February 17, 2015 11:02 am | by Tom Kirk, Univ. of Cambridge | News | Comments

A molecule that can block the progress of Alzheimer's disease at a crucial stage in its development has been identified by researchers in a new study, raising the prospect that more such molecules may now be found. The report shows that a molecular chaperone can play the role of an "inhibitor" part-way through the molecular process that's thought to cause Alzheimer's.

Scientists shed light on controversial theory of protein structure

February 13, 2015 8:54 am | by Univ. of Bristol | News | Comments

A team of chemists, biochemists and mathematicians at the Univ. of Bristol have published a paper which explores how protein structures are stabilized. There are many forces that hold together the 3-D, functional structures of proteins. Despite considerable effort, understanding of these forces is still quite rudimentary.

Bacterial armor holds clues for self-assembling nanostructures

February 13, 2015 8:35 am | by Lynn Yarris, Lawrence Berkeley National Laboratory | News | Comments

Imagine thousands of copies of a single protein organizing into a coat of chainmail armor that protects the wearer from harsh and ever-changing environmental conditions. That is the case for many microorganisms. In a new study, researchers with Lawrence Berkeley National Laboratory have uncovered key details in this natural process that can be used for the self-assembly of nanomaterials into complex 2- and 3-D structures.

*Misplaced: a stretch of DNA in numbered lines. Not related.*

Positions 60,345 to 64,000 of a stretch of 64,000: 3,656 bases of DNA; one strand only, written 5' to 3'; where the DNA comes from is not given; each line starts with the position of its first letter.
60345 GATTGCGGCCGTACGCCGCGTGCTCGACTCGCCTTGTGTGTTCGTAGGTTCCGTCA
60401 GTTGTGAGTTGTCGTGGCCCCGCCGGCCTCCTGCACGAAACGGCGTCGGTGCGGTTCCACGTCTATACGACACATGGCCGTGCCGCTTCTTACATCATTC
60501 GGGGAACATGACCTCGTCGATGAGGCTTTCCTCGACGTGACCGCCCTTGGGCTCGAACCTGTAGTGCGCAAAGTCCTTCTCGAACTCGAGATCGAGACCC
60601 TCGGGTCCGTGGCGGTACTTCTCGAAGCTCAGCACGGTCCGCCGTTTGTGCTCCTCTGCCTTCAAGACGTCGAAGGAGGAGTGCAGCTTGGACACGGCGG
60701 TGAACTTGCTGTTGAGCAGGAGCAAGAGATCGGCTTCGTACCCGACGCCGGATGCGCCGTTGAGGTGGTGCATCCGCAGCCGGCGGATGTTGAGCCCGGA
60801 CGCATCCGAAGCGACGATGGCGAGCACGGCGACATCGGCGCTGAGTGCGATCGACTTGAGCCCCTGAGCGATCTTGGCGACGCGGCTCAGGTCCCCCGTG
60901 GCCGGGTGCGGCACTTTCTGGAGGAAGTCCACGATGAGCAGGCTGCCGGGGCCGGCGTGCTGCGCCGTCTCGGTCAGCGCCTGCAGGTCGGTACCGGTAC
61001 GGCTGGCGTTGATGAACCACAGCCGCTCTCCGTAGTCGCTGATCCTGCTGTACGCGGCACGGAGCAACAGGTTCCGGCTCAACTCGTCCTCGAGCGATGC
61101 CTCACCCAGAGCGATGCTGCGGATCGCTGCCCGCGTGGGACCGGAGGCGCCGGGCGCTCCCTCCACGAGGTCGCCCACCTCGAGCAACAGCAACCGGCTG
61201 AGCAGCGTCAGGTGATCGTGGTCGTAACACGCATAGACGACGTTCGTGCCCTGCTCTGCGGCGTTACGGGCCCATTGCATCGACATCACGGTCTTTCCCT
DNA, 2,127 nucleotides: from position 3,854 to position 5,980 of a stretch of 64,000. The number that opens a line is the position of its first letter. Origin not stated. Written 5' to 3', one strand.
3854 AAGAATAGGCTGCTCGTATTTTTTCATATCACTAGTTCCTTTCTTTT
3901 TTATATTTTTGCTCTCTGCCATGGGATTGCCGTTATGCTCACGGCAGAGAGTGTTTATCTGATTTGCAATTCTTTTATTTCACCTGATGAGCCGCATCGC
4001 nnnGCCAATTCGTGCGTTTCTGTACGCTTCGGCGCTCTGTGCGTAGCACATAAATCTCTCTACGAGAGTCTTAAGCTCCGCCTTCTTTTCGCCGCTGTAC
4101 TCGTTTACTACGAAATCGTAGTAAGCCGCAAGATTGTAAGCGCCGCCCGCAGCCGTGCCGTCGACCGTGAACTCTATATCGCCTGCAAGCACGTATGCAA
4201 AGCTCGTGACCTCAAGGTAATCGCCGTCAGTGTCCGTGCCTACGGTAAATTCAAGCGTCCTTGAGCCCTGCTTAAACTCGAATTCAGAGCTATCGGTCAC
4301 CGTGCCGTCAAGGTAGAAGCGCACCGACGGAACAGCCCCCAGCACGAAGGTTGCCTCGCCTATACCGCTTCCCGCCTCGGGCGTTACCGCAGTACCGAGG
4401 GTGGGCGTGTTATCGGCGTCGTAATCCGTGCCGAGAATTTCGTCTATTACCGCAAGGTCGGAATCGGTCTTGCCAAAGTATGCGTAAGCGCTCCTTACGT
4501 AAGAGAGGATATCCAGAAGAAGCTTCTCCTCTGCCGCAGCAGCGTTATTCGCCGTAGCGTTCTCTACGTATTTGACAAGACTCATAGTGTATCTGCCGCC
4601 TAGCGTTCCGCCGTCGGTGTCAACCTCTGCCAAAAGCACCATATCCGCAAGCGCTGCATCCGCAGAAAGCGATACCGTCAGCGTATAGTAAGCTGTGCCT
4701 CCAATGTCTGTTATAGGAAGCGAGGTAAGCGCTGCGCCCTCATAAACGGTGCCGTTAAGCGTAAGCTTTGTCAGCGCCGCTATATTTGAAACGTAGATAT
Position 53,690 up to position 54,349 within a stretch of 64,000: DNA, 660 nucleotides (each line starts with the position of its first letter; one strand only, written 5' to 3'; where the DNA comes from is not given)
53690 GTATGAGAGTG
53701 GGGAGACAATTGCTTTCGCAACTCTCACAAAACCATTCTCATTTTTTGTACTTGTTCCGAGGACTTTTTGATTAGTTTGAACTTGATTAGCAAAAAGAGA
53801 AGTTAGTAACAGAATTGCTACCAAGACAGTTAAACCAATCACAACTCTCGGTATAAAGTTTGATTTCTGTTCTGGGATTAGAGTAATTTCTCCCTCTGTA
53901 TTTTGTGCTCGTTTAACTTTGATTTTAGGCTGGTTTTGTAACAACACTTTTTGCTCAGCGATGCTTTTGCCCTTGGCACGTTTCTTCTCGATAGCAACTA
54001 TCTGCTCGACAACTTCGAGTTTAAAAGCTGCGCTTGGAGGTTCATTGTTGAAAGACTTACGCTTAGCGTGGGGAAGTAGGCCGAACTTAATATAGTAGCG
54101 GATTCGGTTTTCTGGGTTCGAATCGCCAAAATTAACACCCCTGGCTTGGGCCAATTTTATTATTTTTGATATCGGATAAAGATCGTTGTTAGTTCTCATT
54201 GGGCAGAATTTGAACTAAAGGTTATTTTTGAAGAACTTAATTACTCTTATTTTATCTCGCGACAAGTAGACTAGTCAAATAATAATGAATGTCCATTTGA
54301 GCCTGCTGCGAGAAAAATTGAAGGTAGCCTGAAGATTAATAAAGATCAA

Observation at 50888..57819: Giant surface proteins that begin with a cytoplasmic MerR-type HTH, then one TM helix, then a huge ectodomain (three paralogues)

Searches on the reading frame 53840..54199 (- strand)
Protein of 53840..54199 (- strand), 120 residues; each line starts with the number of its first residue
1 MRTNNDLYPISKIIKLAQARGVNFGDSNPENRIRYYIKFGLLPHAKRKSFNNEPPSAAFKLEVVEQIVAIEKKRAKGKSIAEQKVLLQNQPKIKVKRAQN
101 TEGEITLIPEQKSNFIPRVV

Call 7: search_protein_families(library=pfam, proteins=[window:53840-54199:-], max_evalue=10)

Shedding light on structure of key cellular “gatekeeper”

February 13, 2015 8:22 am | by Jon Nalick, Caltech | News | Comments

Facing a challenge akin to solving a 1,000-piece jigsaw puzzle while blindfolded, and without touching the pieces, many structural biochemists thought it would be impossible to determine the atomic structure of a massive cellular machine called the nuclear pore complex, which is vital for cell survival. But after 10 years of attacking the problem, a team recently solved almost a third of the puzzle.

Squid Edit Their Gene Code As They Go

February 13, 2015 7:00 am | by American Friends of Tel Aviv Univ. | News | Comments

Research that explored RNA editing in the Doryteuthis pealieii squid found it to be the first example of an animal that can edit its own genetic makeup on-the-fly to modify most of its proteins, enabling adjustments to its immediate surroundings.

Engineers put the “squeeze” on human stem cells

February 10, 2015 2:10 pm | by Ioana Patringenaru, Univ. of California, San Diego | News | Comments

After using optical tweezers to squeeze a tiny bead attached to the outside of a human stem cell, researchers now know how mechanical forces can trigger a key signaling pathway in the cells. The squeeze helps to release calcium ions stored inside the cells and opens up channels in the cell membrane that allow the ions to flow into the cells, according to the study led by Univ. of California, San Diego bioengineer Yingxiao Wang.

DNA “cage” could improve nanopore technology

February 10, 2015 10:51 am | by Kevin Stacey, Brown Univ. | News | Comments

Despite having a diameter tens of thousands of times smaller than a human hair, nanopores could be the next big thing in DNA sequencing. By zipping DNA molecules through these tiny holes, scientists hope to one day read off genetic sequences in the blink of an eye. Now, researchers from Brown Univ. have taken the potential of nanopore technology one step further.